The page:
Montague’s Mount Review: A Plodding Attempt at a Scary Dear Esther
For me, the cardinal sin of any video game is the wasting of my time.
I’m an adult at this point in my game-playing life, and my free time is limited by all sorts of obligations. So if a game wants to take up my time, it has to work for it. It must earn my attention, and it must recognize that keeping me waiting for stupid things, like slowly opening doors or the cranking of machinery as a puzzle is completed, becomes inexcusable if it happens too often. I didn’t decide to dedicate my time to your game to be bored by it.
My chief complaint with Montague’s Mount, a heavily atmospheric, apparently horror-esque first-person adventure game, is that it constantly wastes my time. Everything about the game is slow, and there’s no payoff to my time invested — no great plot, no fascinating visuals, no scares, no slow-burn intensity of danger ahead. Montague’s Mount greatly overestimates the importance and effectiveness of its own premise and atmosphere, and ends up feeling confusing, frustrating, and boring.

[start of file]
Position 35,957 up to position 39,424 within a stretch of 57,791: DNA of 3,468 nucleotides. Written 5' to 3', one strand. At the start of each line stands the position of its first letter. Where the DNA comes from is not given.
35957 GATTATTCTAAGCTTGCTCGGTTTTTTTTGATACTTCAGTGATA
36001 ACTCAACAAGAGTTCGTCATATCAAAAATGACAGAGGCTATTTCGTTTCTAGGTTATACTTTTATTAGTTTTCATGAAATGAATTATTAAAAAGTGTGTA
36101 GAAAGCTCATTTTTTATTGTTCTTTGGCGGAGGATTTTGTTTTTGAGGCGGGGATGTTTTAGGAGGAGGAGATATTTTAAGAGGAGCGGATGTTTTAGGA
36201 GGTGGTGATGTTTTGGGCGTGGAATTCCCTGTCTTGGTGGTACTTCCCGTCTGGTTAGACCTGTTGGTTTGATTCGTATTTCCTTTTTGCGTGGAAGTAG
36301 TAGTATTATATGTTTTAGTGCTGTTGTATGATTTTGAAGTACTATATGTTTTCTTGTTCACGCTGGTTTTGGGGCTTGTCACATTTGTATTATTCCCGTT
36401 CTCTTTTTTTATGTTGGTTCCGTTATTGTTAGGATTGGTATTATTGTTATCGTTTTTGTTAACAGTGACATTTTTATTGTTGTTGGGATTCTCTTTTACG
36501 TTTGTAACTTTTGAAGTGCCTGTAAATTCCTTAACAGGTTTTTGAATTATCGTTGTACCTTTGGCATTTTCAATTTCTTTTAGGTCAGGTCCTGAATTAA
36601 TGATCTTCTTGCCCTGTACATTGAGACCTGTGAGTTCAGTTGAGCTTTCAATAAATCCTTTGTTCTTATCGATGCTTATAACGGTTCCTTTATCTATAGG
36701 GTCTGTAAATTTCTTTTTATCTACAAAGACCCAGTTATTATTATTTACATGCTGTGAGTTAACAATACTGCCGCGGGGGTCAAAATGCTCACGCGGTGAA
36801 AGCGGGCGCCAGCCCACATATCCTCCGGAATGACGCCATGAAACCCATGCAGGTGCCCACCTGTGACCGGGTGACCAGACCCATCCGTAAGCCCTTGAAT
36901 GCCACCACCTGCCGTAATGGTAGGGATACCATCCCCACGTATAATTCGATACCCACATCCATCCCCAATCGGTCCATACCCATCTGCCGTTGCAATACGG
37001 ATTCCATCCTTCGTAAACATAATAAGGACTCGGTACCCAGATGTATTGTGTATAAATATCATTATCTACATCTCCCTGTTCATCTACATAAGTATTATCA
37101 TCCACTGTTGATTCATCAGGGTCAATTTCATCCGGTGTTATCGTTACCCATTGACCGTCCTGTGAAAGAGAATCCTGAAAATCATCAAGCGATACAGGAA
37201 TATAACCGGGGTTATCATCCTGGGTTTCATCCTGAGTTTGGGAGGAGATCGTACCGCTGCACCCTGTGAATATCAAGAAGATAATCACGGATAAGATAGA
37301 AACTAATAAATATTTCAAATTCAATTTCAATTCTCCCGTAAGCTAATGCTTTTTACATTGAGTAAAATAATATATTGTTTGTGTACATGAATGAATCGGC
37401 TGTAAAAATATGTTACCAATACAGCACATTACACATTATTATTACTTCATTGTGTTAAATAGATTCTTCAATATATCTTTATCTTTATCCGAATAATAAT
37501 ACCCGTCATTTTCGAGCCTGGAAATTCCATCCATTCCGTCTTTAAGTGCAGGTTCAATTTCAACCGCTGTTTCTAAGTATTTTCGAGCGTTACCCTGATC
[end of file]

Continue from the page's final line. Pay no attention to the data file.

Platforms: PC (reviewed), Mac
Developer: Polypusher Studios
Released: Oct. 9, 2013
Available: Gamers Gate, GoG.com, Get Games
The most apt description I’ve heard for what Montague’s Mount is trying to be is “Dear Esther, but with gameplay.” That’s actually not such a bad idea, as while Dear Esther was a visually interesting game with a literary narrative that unraveled in strange, fascinating ways, it could be seen as a little thin and maybe a little dull.
But what Montague’s Mount does with that formula is take the worst parts of Dear Esther — namely, the slow, plodding hike around an island — and mixes them with nonsensical puzzle-solving.
The story follows an amnesiac man who awakens on the beach of an Irish island with no idea of who he is or what he’s doing there. The sky is perpetually gray, rain storms come and go with alarming frequency, and the houses scattered around the island aren’t just abandoned, they’re basically demolished, apparently by time. No one has lived here for a while, apparently.
Well, no one lives here except for whoever left intricate puzzles closing gates and raising bridges, that is. The “gameplay” part of Montague’s Mount consists of a series of locked doors that are opened by absolutely ludicrous means. For example, one early puzzle requires players to find a particular piece of paper that tells them to find a key, then find a telescope that looks out on a floating buoy off the beach, then decipher the Morse code blinked out by the buoy’s light, then find a series of cylindrical colored “spinners,” then put the spinners into sconces on a particular wall, then use the deciphered code to find out which colors the spinners should be displaying. That’ll lower the bridge to the next part of the island.